We had a very successful trip into the city yesterday. It was a bit chilly with the wind by the time we passed into the afternoon everything was very nice. I saw several people I knew in rather odd places along the way and it fed into the legend that my children have about what it is, exactly, that I do.
I haven’t corrected any of their imaginings. After all, as my dear great aunt used to say, “Why let the truth get in the way of a good story?”
Hopefully this will be a good story.
by Jon Stark
by Jon Stark
It had been years since Nicky’s heart had raced at the sound of her phone ringing. At first it had always been a mix of hope and terror – that she had been found alternately by him or them. Then the seasons went by and, although she was disavowed, no hit squad ever showed up at her door step. She stopped moving as often.
She faced the only truth left. Nobody cared about the secrets in her head. She was a loose end that didn’t matter. It was a little bit of a relief that her former employer didn’t seem care though she knew from personal experience that what didn’t matter Monday was a matter of national security on Tuesday. What bothered her was him.
She wasn’t exactly waiting but she wasn’t hiding as deeply as she should be and on those mornings when she woke up after feeling especially sorry for herself, she always wished it was him there and she wouldn’t have to take the walk of shame.
When he escaped them in New York she had thought it a matter of weeks before he reached out to her. He’d found Marie just a month after Paris. But that wasn’t what happened and as the years went by she found it harder to believe that it was amnesia that kept him away rather than choice.
Maybe she didn’t want to be with him anymore. She still woke up sometimes remembering how cold his eyes were that afternoon in Berlin when he would have killed her and never given it a second thought.
Yet here she sat, alone at a table outside L’Asino d’Oro staring at her mobile as it rang. Unknown number. Him or them?
She answered. She knew the voice. Would never forget the voice. “Who is this?” she asked. The most important question in her life. Who was calling her? What did this mean? Her hands trembled.
“It’s David.” he said. She looked around. Every face. Who was on phones? Cars nearby? She was exposed. It was habit.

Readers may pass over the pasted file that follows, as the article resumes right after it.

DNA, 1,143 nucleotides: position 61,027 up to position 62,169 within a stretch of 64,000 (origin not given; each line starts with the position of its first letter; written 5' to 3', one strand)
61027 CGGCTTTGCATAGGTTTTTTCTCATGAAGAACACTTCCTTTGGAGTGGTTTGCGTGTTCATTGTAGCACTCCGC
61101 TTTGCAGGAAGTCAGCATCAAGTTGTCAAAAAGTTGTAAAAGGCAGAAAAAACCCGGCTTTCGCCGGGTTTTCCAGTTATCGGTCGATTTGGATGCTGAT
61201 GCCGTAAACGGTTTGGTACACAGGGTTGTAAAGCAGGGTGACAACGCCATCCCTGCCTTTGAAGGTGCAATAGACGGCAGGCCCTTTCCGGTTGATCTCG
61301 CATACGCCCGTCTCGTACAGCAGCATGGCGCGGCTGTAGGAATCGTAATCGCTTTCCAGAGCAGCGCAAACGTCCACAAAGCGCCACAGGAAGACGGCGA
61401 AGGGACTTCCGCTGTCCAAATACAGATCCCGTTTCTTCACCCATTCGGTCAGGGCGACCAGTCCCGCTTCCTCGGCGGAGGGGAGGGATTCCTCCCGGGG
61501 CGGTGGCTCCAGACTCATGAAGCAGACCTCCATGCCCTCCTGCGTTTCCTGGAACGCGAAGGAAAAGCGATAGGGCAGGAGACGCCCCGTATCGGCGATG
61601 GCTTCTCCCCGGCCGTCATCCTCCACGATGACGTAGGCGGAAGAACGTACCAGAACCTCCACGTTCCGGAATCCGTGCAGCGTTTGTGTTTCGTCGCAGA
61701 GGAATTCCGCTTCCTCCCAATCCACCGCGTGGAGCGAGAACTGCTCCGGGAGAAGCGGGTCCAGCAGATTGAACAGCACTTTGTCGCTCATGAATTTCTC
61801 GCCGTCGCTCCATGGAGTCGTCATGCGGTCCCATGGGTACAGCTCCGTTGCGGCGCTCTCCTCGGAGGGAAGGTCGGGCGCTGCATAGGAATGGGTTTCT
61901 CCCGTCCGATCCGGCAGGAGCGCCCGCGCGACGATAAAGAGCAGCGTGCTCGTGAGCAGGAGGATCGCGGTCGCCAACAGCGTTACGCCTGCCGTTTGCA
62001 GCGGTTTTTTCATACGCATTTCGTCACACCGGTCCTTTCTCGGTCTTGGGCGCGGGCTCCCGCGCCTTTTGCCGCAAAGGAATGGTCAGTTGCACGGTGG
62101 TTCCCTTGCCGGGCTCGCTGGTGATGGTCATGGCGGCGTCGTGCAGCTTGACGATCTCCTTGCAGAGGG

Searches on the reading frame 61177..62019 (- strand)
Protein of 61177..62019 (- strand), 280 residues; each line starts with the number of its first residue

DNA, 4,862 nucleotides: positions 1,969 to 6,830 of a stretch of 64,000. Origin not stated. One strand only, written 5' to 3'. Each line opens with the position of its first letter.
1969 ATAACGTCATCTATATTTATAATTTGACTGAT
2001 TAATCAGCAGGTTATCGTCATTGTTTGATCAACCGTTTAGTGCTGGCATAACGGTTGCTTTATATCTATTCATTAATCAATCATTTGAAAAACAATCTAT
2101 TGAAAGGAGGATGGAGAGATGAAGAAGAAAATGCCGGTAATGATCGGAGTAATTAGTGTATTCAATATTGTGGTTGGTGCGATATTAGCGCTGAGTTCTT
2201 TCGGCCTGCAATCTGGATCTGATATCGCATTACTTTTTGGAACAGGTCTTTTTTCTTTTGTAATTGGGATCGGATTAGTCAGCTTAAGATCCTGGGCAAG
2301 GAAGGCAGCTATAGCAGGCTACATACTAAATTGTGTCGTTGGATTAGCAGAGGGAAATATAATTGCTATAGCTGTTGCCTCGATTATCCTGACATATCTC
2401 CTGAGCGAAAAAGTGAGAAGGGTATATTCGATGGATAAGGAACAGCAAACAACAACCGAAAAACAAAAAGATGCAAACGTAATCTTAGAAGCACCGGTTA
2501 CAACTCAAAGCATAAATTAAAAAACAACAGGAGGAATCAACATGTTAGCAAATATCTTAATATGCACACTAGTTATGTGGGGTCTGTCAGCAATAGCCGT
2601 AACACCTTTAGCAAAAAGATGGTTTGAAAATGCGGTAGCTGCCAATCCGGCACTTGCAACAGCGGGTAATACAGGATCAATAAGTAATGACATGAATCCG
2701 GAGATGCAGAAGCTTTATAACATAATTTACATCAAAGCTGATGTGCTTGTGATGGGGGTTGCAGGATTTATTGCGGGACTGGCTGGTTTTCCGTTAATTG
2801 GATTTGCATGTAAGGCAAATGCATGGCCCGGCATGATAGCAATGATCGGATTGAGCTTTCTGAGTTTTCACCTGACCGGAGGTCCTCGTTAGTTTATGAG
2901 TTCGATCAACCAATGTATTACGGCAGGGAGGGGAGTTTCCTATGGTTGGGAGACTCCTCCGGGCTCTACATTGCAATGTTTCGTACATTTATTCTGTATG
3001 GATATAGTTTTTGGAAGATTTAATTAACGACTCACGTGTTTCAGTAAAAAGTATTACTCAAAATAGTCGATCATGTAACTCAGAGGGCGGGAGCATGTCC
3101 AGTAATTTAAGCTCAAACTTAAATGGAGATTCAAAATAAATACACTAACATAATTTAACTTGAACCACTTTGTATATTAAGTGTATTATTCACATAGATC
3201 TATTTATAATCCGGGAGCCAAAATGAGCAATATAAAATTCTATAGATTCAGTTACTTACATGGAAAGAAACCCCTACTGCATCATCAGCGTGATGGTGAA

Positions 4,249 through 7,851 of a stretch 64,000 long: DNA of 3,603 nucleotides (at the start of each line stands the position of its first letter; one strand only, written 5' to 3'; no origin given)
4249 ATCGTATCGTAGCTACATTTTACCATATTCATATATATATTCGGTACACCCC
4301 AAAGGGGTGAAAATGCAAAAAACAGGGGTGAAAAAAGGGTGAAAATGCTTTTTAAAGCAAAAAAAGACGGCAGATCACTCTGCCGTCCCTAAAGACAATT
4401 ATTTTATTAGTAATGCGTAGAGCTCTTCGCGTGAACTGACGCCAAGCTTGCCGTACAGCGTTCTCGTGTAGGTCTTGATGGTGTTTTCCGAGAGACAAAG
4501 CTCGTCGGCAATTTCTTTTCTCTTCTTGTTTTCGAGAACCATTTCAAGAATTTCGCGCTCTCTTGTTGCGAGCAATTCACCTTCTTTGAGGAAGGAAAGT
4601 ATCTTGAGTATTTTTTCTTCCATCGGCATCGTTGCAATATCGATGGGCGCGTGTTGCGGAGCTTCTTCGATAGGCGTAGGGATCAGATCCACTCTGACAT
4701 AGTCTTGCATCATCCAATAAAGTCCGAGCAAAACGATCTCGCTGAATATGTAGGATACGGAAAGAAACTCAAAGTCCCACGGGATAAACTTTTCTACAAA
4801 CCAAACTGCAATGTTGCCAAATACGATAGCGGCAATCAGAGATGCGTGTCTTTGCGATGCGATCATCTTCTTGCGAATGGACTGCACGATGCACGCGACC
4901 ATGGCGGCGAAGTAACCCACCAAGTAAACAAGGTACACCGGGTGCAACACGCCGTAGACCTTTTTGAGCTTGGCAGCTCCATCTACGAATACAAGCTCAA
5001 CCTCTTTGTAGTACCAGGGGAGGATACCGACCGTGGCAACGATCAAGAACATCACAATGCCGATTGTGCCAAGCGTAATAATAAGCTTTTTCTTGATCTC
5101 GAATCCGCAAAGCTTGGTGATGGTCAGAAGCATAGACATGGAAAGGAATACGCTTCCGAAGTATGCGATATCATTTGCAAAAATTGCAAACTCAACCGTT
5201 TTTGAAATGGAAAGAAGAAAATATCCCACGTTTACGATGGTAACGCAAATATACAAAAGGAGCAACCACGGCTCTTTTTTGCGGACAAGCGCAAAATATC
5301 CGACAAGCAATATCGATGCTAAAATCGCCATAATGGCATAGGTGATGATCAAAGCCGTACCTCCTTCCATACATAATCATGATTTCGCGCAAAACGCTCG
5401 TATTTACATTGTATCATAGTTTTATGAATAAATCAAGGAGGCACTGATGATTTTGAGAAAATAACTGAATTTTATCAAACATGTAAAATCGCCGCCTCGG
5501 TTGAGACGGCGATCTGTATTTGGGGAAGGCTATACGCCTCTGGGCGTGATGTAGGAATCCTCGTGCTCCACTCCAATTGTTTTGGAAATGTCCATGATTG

“David?” Was it really? Or was it still Jason. Was he playing her.
“Yes. May I join you?”
She saw him. In the doorway of the restaurant. He looked like Jason – haunted, tired – but he looked at her like David.
She put her phone down. She should run. She should watch for bag man in the other direction. She should go to him. She should dive to the street. She should…
But it was too late and he was there and she was in his arms and it was David and it had all been a bad dream and it was over and they were together.
“You told me on the way to Morocco that it was hard for you. With me.” he said. “I wanted to give that back to you.”
“You were someone else in Morocco.” she heard her voice say. His arms were strong around her. He was warm against her. She knew she was crying. “Who are you now?”
He kissed her. “I would never have done it if I’d known there were going to make me forget you.”
“David.” She melted against him.
“We can’t stay here.” He guided her to the street and through the plaza. “Nobody is looking for you. I made Pamela promise.” He turned her to look at him. “But they can’t let me go. Especially now that I know. That I remember.”
“Don’t leave me again.” she said.
“Are you sure?” He watched the Polizia gathering at the other side of the square – talking together, gesturing wildly. Pointing at him.
“Do you have car?”
She led him to her Alfa. Handed him her keys. He was Jason now but she wanted it that way. Jason was their only chance to be together and, in a dark corner of her soul, she loved him too.